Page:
By guest blogger Susan G Mathis
When Susan married Patrick, a widower more than twice her age, his nine-year-old daughter was none too happy. The little girl didn’t want a stepmother, and Susan wasn’t so sure she wanted to be one! The tension between the two made the couple’s honeymoon season none too easy and threatened to create a nightmare first Christmas. What would they do? In Christmas Charity, a new novella about just such an experience, the step-parenting dilemma becomes palpable.
The expectations we have heading into a second marriage are often quite different from those of a first marriage. Our past experiences and our current circumstances can overshadow the bliss younger couples might have going into a first marriage. There might be issues of trust, safety and security. A death or divorce may bring a cynical, or at least cautious, view of the future. Knowing how these expectations can affect your marriage is important.
In second marriages, the biggest influence is often our previous marriage. Whether you lost a spouse through death or divorce, there are usually some negative feelings you need to deal with. Grief over the loss, sadness, depression, anger, pain, hurt and trauma—these emotions and feelings can often affect your expectations of a second marriage and put undue pressure on your mate.
We all seek happiness and security. But how we achieve it varies with each of us. This, again, is where expectations come into play. What is fun for one person may not be fun for the other. What is hurtful or scary to one person may not affect the other.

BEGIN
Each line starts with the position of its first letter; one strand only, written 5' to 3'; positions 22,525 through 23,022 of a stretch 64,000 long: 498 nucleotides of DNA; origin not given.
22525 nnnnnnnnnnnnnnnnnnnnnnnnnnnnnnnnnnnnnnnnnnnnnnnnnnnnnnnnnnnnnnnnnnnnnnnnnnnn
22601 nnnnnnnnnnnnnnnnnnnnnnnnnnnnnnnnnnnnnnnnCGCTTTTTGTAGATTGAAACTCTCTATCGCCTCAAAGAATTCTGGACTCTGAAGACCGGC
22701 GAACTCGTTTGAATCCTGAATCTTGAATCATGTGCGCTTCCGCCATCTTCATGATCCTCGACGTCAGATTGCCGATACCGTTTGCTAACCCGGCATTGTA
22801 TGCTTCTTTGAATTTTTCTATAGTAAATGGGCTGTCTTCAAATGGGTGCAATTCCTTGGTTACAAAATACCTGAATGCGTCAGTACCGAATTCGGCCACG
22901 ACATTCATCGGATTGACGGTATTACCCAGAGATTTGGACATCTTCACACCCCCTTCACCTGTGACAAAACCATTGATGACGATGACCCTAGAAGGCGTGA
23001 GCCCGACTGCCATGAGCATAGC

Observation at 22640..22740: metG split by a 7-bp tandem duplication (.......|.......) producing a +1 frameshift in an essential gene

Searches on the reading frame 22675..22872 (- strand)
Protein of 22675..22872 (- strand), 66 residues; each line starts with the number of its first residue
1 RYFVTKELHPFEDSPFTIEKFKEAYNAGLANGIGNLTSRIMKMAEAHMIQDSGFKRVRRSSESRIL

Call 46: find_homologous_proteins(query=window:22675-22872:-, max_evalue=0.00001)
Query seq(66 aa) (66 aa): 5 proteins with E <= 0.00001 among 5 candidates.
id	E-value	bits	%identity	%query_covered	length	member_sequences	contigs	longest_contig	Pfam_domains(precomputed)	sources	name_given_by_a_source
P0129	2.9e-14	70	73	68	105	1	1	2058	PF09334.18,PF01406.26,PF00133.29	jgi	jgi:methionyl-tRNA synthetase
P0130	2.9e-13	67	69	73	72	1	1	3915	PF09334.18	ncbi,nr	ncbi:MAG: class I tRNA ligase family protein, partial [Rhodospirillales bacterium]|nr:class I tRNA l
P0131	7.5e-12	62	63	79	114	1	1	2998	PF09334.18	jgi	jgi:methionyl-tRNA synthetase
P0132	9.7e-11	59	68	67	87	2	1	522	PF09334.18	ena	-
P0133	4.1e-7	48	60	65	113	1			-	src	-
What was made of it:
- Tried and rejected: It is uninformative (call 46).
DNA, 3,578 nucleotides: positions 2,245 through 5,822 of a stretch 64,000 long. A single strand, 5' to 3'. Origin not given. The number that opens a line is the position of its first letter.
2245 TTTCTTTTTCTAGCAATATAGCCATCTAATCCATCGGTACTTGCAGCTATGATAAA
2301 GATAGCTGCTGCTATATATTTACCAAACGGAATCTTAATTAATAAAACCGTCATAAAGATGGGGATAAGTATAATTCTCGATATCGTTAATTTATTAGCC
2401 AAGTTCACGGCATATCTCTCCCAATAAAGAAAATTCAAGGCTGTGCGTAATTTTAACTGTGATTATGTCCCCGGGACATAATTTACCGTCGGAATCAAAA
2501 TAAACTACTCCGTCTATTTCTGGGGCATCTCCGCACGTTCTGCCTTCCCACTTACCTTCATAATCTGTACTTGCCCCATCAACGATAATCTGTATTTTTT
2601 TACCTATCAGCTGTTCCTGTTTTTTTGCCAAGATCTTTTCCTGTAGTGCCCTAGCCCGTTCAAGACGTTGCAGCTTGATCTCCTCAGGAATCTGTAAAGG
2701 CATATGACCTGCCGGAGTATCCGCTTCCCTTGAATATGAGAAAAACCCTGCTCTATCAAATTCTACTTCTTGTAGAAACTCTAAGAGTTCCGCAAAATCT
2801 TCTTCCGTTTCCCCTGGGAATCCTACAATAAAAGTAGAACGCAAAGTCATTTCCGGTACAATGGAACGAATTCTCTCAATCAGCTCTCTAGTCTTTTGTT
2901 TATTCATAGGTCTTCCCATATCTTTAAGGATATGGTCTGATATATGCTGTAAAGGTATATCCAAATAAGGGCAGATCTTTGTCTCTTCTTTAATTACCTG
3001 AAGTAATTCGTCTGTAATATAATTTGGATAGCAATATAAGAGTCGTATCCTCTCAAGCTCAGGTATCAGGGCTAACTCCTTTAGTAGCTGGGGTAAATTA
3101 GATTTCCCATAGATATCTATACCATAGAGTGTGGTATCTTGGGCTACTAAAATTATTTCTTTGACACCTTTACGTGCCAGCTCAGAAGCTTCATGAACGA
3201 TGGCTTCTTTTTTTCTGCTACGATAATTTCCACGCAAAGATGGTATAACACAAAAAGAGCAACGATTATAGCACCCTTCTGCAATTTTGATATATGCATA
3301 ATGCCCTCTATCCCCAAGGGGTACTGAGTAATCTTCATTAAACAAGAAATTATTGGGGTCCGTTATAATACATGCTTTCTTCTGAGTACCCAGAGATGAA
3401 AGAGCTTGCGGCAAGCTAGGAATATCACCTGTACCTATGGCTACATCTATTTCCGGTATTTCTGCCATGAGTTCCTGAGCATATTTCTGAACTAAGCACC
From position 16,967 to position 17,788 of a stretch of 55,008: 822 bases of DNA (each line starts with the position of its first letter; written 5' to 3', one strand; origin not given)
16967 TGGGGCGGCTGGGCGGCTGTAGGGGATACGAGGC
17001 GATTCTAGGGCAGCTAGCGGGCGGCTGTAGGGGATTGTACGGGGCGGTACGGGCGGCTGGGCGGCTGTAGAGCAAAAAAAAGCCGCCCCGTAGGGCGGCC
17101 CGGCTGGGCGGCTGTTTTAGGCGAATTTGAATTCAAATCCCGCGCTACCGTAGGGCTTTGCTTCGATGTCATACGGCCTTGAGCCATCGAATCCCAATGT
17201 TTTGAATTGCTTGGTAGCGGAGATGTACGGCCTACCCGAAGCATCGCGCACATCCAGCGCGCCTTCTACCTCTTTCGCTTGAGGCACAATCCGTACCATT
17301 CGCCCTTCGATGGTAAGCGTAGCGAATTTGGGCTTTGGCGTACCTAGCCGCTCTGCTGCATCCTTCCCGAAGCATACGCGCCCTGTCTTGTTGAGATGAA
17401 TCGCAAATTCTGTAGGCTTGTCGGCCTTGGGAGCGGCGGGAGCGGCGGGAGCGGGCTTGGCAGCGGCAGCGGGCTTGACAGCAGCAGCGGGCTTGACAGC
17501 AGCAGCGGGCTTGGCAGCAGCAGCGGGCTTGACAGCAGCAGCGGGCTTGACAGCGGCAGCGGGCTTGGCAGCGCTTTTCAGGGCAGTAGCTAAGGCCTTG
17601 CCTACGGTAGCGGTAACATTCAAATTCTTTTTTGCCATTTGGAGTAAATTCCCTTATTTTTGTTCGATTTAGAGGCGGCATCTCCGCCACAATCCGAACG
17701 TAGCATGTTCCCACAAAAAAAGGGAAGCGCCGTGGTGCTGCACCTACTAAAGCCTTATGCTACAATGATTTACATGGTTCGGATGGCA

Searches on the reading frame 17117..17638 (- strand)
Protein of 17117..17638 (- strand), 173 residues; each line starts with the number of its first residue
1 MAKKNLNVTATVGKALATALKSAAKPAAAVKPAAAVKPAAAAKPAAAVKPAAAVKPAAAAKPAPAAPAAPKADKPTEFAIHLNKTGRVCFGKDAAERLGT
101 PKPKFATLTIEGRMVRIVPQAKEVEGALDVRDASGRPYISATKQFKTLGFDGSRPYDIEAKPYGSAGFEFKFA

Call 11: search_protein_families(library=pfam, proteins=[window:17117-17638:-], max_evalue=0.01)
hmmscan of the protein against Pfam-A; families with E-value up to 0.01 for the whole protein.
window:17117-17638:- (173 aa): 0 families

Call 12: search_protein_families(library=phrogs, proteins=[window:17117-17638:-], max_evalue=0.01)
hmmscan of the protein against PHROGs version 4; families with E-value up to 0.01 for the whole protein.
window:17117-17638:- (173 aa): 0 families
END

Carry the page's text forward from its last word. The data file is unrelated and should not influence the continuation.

What do you expect of your mate as he or she stepparents your child? Because each of us is uniquely different from one another we must understand each other’s expectations if we’re to have healthy relationships.
When you don’t understand what is expected of you, lots of conflict, stress and frustration can arise. What’s really important to each of you spiritually, physically, educationally, financially, emotionally and sexually? What do you expect your new family to be like? What about the children? What role do you expect your spouse to take regarding step-parenting?
Dale and I spent a lot of time discussing these kinds of expectations. Because we’d been hurt in the past and had been single for so long, we knew that our previous experiences could affect us greatly if we didn’t understand each other well. Knowing our faults and foibles helped us both adjust more easily to the relational mishaps that could come our way.
In Christmas Charity, Susan and Patrick didn’t have time to discuss much of anything, so their first weeks together became rather difficult. Avoiding such circumstances can save everyone a lot of heartache.
When you study each other’s priorities and preferences, you’ll be better informed when it comes to understanding each other’s expectations. Though you won’t get all the answers to every area of life, as you explore the area of expectations, you will soon realize how comfortable or uncomfortable you might be with the other person’s expectations.
Adapted from Christmas Charity by Susan G Mathis and The ReMarriage Adventure: Preparing for a Lifetime of Love & Happiness by Susan and Dale Mathis, Copyright © 2018, all rights reserved. Visit www.SusanGMathis.com for more.